China on Monday announced the latest in its efforts to open its markets for Taiwanese companies and investment, saying new 26 measures would more closely reach its ideal of equal treatment between Chinese and Taiwanese “compatriots.”
The 26 measures are basically an extension of the 31 incentives introduced in February last year, and — like those — are clearly an attempt to prime Taiwan for the “one country, two systems” model.
However, the timing of Beijing’s move, a mere two months before the Jan. 11 elections, carries with it a distinct whiff of electoral manipulation.
Is this move wrong-footed, or could it actually work in Beijing’s favor? Is it an act of desperation, an attempt to repeat a technique that worked before, but is doomed to failure in the current international climate?
China’s arms-open approach to Taiwanese business and investment that started in the 1990s worked spectacularly. It helped China soak up Taiwanese capital, technology and talent, and contributed to it becoming the world’s second-largest economy.
China still needs this input, but the situation has changed. Foreign governments are increasingly wary of Beijing’s unfair business practices and the uneven playing field on which overseas companies have to compete with Chinese firms, while the US-China trade dispute and the government’s New Southbound Policy have helped companies and investment migrate out of China, not the other way round.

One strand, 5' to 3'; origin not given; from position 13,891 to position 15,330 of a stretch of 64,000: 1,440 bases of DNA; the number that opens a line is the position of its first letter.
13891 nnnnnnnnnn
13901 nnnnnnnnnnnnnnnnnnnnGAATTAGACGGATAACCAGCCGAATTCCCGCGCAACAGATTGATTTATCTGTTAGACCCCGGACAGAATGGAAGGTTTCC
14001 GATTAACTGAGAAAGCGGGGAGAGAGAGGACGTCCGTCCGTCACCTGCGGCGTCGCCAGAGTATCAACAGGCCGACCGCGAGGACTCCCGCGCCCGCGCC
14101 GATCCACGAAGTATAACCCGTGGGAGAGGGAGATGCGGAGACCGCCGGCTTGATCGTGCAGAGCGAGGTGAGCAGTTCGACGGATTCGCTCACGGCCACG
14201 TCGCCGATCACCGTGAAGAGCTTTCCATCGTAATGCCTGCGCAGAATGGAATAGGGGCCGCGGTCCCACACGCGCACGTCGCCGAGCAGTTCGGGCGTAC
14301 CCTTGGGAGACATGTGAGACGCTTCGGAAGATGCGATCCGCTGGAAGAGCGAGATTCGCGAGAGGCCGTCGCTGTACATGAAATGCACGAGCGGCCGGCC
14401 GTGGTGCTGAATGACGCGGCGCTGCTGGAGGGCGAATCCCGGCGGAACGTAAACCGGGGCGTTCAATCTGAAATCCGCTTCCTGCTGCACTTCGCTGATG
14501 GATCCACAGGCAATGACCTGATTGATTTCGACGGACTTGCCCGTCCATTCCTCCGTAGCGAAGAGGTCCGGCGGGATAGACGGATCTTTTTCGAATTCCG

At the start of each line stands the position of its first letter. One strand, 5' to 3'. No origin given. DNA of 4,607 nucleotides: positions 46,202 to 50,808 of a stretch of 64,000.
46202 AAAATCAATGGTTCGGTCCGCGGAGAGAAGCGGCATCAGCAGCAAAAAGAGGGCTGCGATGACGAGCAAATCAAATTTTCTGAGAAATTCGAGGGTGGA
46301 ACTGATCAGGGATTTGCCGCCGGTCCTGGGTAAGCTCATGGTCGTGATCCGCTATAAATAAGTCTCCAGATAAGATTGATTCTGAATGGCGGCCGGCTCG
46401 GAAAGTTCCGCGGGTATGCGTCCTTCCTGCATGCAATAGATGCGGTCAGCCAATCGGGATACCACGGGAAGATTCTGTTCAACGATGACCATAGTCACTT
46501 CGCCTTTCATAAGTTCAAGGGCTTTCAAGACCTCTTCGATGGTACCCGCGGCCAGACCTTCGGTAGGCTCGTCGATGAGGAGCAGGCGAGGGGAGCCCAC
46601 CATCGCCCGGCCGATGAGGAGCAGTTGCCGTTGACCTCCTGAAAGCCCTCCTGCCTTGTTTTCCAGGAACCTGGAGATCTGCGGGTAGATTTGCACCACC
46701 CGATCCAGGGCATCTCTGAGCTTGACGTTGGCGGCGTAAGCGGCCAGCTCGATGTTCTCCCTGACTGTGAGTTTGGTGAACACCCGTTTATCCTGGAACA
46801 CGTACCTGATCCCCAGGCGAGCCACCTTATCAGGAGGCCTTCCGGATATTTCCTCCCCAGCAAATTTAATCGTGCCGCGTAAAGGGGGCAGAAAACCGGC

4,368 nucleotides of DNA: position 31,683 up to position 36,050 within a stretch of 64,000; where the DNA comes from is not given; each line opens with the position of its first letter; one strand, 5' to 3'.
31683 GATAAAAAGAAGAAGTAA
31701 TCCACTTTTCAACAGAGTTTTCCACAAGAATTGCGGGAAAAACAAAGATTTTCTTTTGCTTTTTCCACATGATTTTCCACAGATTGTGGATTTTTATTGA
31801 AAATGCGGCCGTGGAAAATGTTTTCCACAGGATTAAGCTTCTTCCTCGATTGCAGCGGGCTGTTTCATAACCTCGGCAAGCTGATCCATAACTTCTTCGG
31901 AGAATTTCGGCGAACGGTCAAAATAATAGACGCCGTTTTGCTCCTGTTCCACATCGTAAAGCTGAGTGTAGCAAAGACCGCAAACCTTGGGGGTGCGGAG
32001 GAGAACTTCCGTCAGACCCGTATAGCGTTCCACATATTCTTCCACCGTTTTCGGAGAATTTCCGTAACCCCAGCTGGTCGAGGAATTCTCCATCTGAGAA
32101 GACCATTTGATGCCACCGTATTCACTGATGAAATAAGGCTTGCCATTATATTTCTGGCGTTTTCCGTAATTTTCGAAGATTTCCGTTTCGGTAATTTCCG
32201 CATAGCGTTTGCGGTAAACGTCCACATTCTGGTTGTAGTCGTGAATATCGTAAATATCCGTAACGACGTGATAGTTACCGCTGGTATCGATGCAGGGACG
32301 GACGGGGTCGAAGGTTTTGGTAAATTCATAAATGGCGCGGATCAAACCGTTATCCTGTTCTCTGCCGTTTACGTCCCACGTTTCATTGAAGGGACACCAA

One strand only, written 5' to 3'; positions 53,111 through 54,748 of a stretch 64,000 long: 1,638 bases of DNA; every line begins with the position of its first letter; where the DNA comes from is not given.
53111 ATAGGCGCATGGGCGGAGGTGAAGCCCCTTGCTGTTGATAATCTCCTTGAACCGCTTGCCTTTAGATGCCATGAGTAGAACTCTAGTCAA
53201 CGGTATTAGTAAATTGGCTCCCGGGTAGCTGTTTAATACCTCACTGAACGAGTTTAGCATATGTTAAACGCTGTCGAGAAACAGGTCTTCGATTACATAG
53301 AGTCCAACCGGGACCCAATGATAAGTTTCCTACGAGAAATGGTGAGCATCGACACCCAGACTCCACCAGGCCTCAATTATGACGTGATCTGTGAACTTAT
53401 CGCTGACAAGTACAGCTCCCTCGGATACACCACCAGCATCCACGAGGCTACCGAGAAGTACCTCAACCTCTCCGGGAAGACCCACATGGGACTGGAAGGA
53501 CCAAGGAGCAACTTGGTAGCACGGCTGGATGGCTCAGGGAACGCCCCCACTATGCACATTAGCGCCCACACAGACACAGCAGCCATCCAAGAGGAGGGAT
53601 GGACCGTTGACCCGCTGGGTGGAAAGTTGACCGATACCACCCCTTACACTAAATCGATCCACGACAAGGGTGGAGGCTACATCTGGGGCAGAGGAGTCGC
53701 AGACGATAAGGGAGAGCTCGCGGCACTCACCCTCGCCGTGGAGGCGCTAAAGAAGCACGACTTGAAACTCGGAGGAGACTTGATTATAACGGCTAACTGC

This is a concern for Beijing, and the new measures are unlikely to go that far in mitigating this trend.
However, the initiative will still work if it affects Taiwan’s elections in the way that Beijing hopes.
The public is well aware of the link between this effort and Beijing’s aim of applying the “one country, two systems” model to Taiwan, and in this regard the timing seems woefully ill-advised.
The Taiwanese were never likely to accept this system, and the ongoing protests in Hong Kong, which are turning darker and more violent by the day, certainly do not make the idea any more palatable.
It will be easy for the Democratic Progressive Party and President Tsai Ing-wen (蔡英文) to exploit this initiative to refocus voters’ attention to the threat that Beijing represents, and in this way its move could be interpreted as a gift to Tsai’s re-election campaign.
That said, the new measures are not explicitly intimidatory: They are all carrot and no stick. Voters already fearful of China’s machinations will not be fooled by them, and they are unlikely to change the way they vote because of them. However, people more favorably disposed to voting for the Chinese Nationalist Party (KMT) and its more pro-China policies might be swayed.
For Tsai’s campaign, a more worrying angle — whether this was Beijing’s intent or not — is how the introduction of economic incentives this close to voting day could shift the focus from the personalities of the candidates to the issues and policies of Tsai and her KMT rival, Kaohsiung Mayor Han Kuo-yu (韓國瑜).
Han’s opinion poll ratings are already falling, mostly because voters perceive him as unreliable, with a penchant for exaggerations, fabrications and unrealistic policy proposals. His campaign has welcomed the new measures.
The Tsai campaign should allow the voters to make up their own minds about Han’s reliability, or lack thereof. He is doing an exemplary job of that unaided. It should concentrate exclusively on Tsai’s policies, vision and achievements, and not risk allowing Beijing to shift the focus of the campaign.
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